[dropcap]C[/dropcap]hina directed that India is using the fight against terror for political gains in what appears to be a reference to New Delhi’s high-profile Pakistan-centric anti-terrorism campaign. Without naming either India or Pakistan, vice-foreign minister Li Baodong said that no country should have double standards on terrorism or use it for political gains. China never trusted India and always shielded Pakistan and poked its nose in South Asian countries affairs. Their comments come at a time, when it is getting suspicious about our friendship with the United States, closeness to Japan, and naval cooperation in the East and South China Seas with these countries. It is India that has room for grave suspicion about China’s closeness to Pakistan. India cannot afford to overlook this as long as this unholy nexus continues, while shaping its policy towards China. Eternal vigilance over the activities of these two friends should be from our side on the borders.
If there is a second reprobate state in the Far East, it is China. It claims all the South China Sea to itself. It is creating artificial islands and is militarizing them. It has disputes with all its neighbours including Japan, South Korea, Vietnam and Philippines due to its greedy territorial claims. It is claiming fishing rights on Indonesian waters thousands of kilometres away whereas Indian fishermen are taken prisoners by Sri Lankan Navy every day on the pretext that they have crossed the MBL by a few hundred metres. Now, it has blocked notification on notorious terrorist Masood Azhar.
India should not forget its 1962 war because history has the notoriety of repeating itself. We cannot ignore China’s friendship with Pakistan, give nukes for test detonation, fighter jets, CPEC crossing PoK and many more to provoke India. India did well by allying with USA. In future, USA may move for manufacturing goods from China to India. Chinese biggest threat is India, which has millions of cheap labour which could replace Chinese manufacturing capability in future.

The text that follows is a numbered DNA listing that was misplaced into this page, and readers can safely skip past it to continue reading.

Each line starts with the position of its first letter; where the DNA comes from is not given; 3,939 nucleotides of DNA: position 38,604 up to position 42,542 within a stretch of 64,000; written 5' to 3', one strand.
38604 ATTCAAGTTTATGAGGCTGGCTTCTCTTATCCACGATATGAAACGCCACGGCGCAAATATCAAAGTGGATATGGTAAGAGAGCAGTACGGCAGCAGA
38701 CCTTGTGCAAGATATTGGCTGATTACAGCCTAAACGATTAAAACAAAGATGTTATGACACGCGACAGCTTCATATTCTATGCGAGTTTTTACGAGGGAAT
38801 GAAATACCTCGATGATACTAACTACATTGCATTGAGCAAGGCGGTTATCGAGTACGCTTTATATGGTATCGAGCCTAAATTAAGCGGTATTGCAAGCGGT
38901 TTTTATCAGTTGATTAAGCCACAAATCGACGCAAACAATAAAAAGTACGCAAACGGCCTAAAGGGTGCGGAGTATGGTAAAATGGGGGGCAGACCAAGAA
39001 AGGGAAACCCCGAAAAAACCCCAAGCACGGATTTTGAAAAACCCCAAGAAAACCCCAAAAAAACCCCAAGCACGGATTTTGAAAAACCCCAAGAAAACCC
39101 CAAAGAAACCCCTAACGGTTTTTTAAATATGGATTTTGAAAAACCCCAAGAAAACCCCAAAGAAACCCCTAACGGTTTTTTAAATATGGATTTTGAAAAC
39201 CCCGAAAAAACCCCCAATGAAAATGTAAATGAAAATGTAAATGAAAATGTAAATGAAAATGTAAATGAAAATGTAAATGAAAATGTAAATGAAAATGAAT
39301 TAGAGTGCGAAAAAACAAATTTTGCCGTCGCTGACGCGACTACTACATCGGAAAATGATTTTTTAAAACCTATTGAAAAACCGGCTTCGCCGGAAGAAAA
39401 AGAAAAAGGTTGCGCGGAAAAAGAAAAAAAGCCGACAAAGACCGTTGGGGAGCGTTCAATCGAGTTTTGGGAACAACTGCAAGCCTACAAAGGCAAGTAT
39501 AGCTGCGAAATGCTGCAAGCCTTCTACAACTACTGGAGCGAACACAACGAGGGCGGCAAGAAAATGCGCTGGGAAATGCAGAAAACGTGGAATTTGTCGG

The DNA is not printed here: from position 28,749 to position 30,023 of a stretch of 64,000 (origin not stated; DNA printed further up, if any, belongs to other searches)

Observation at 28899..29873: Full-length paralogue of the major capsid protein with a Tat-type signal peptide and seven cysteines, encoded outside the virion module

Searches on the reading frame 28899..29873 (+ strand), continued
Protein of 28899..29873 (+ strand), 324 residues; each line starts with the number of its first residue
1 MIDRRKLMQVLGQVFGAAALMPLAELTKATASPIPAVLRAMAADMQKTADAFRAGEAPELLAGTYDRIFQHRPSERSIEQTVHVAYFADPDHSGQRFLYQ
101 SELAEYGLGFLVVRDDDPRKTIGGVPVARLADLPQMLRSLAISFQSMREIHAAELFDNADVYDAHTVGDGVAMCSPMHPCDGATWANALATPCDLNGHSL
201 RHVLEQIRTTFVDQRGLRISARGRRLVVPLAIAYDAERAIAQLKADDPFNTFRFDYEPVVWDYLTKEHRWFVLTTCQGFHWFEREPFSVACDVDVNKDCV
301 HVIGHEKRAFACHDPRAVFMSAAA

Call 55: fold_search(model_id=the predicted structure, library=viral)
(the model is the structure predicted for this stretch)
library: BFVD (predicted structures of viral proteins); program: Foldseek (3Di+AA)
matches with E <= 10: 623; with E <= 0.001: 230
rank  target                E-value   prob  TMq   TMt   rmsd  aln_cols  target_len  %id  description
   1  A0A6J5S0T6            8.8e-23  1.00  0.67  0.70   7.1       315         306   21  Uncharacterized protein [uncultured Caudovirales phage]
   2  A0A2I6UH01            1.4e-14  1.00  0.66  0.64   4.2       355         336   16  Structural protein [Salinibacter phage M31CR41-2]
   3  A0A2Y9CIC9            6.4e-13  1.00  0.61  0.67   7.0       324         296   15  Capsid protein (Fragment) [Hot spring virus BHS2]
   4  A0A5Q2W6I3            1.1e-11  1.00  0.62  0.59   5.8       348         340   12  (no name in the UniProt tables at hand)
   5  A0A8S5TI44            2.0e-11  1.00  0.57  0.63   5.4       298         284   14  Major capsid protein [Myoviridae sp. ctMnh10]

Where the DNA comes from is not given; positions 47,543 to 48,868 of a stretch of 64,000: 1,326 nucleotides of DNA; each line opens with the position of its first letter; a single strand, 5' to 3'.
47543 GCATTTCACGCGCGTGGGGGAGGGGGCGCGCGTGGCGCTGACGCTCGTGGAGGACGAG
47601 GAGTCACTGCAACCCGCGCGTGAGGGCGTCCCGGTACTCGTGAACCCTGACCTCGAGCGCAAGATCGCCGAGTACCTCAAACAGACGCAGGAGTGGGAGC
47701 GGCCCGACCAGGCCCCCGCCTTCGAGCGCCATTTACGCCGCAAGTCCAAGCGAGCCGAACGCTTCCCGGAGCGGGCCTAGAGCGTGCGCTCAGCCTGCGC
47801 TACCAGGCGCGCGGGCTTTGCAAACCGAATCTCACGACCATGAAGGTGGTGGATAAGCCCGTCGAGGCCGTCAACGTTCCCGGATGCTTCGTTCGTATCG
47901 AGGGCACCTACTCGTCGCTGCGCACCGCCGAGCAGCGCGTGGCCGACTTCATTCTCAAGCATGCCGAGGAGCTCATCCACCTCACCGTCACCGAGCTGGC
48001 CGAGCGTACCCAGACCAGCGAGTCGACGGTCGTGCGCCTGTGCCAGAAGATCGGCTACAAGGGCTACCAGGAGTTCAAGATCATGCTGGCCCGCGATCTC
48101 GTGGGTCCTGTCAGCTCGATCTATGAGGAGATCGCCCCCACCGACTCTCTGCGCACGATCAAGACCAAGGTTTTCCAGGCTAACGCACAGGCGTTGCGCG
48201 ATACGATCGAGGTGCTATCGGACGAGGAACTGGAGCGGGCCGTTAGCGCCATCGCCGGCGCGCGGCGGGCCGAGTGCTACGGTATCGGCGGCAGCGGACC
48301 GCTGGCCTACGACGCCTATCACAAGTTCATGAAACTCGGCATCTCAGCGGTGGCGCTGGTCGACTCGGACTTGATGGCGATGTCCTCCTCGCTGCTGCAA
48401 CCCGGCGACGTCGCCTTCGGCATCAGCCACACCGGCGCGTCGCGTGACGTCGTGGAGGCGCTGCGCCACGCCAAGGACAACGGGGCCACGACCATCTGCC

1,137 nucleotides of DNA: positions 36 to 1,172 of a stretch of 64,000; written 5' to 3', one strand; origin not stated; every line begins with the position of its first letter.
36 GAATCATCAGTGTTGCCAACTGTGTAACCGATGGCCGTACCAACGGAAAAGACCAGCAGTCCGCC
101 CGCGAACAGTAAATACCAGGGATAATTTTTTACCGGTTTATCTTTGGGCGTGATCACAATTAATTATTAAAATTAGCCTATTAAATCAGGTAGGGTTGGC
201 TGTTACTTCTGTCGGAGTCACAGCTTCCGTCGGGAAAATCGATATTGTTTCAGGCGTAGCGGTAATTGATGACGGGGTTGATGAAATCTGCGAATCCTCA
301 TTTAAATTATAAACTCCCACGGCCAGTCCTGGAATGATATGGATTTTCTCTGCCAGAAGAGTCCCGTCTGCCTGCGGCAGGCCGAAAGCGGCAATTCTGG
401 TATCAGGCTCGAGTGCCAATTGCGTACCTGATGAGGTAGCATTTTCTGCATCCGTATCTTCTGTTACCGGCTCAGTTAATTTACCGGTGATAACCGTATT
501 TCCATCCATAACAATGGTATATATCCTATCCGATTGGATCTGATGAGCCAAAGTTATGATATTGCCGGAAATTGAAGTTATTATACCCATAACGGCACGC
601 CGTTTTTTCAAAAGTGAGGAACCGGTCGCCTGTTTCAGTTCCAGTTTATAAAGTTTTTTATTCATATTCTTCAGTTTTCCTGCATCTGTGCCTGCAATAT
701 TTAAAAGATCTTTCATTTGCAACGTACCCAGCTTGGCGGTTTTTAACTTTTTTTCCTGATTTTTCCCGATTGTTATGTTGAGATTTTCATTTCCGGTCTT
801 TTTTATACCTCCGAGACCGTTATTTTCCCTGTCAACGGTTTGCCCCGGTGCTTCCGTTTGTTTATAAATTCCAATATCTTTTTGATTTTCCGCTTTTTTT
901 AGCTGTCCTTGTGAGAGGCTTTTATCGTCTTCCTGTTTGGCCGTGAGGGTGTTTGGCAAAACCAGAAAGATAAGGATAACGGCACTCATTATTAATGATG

Every sovereign country pursues its national interest and India is emerging as a great power in the world. It is the brightest spot in beleaguered world economy now. It is not like Nepal which is dependent on other countries. Both India and China are having a mutually beneficial relationship – which has a potential for further strengthening – and stand their own grounds. With recalibration of the policy towards further cementing of the bilateral relations and dispelling the misgivings from both sides, China can come around to accept India’s claim for NSG. China cannot treat itself as a super power. With the backing of US and other majority of member countries in NSG, membership is within reach of India especially when India has already got a onetime waiver from NSG for its nuclear deal with US in 2005.
As a nation, we must internalise such an approach. This does not call for being blindly venturesome, courting risk and conflict with China, but more boldness and deftness in safeguarding the Indian interest through well-thought-out and nuanced steps to build even closer relations with like-minded democracies like the United States and Japan, while consolidating internal strength and resilience. Steps to further enhance strategic and defence cooperation with these countries, as also fulfilling the promise and potential of the India-US civilian nuclear cooperation agreement in an expeditious manner, should be a part of this process. At the same time, existing dialogue mechanisms and trade and economic linkages with China should continue to be maintained at an even pace.
After amid tension between India and Pakistan, where former is insisting on action against later supplier of terrorists, Chinese mercilessly stalling NSG membership for India and avoiding banning global terrorist Masood Azhar just because we are supporting Dalai Lama is not good. Dalai Lama fled his country due to the oppressive Chinese rule in Tibet. He has not been politically or militarily active from India, whereas Masood Azhar, a terrorist is working from the Pakistan to kill innocent people. China shouldn’t be lecturing others on adhering to international law or pursuing political gains in the name of counter-terrorism.
Given the residual bitterness of the past, this is the default option. There are already manifestations of this in the public space. The Prime Minister speaks of multi-alignment, of dexterity in transacting foreign relations. During Indira Gandhi and Rajiv Gandhi times, Indo-China relations were revived and developed despite the border dispute and conflicts, because India pursued a pragmatic policy of Non-Alignment — diplomatically as well as militarily. However, Modi government, the “golden boy” of Western powers (Global Times China) has decidedly turned West-Aligned/US’s “major defence partner”. Our effort to become a member of the NSG may not have been immediately successful. However, it has certainly exposed China as having few friends in the world and without a single other nation in the NSG group of 48 on its side. Within days of the Seoul meet, the Chief negotiator of China has been replaced while the US has warned that a single country cannot prevent consensus. However, our ‘experts’ and media behave as it was our failure. Let us not forget that more than 100 countries voted against India at the UN General Assembly in 1971 while only six supported our position on Bangladesh. That did not deter Indira Gandhi in the least. Fear of failure cannot be the basis of our foreign policy. Sooner or later, full membership in the NSG is inevitable.
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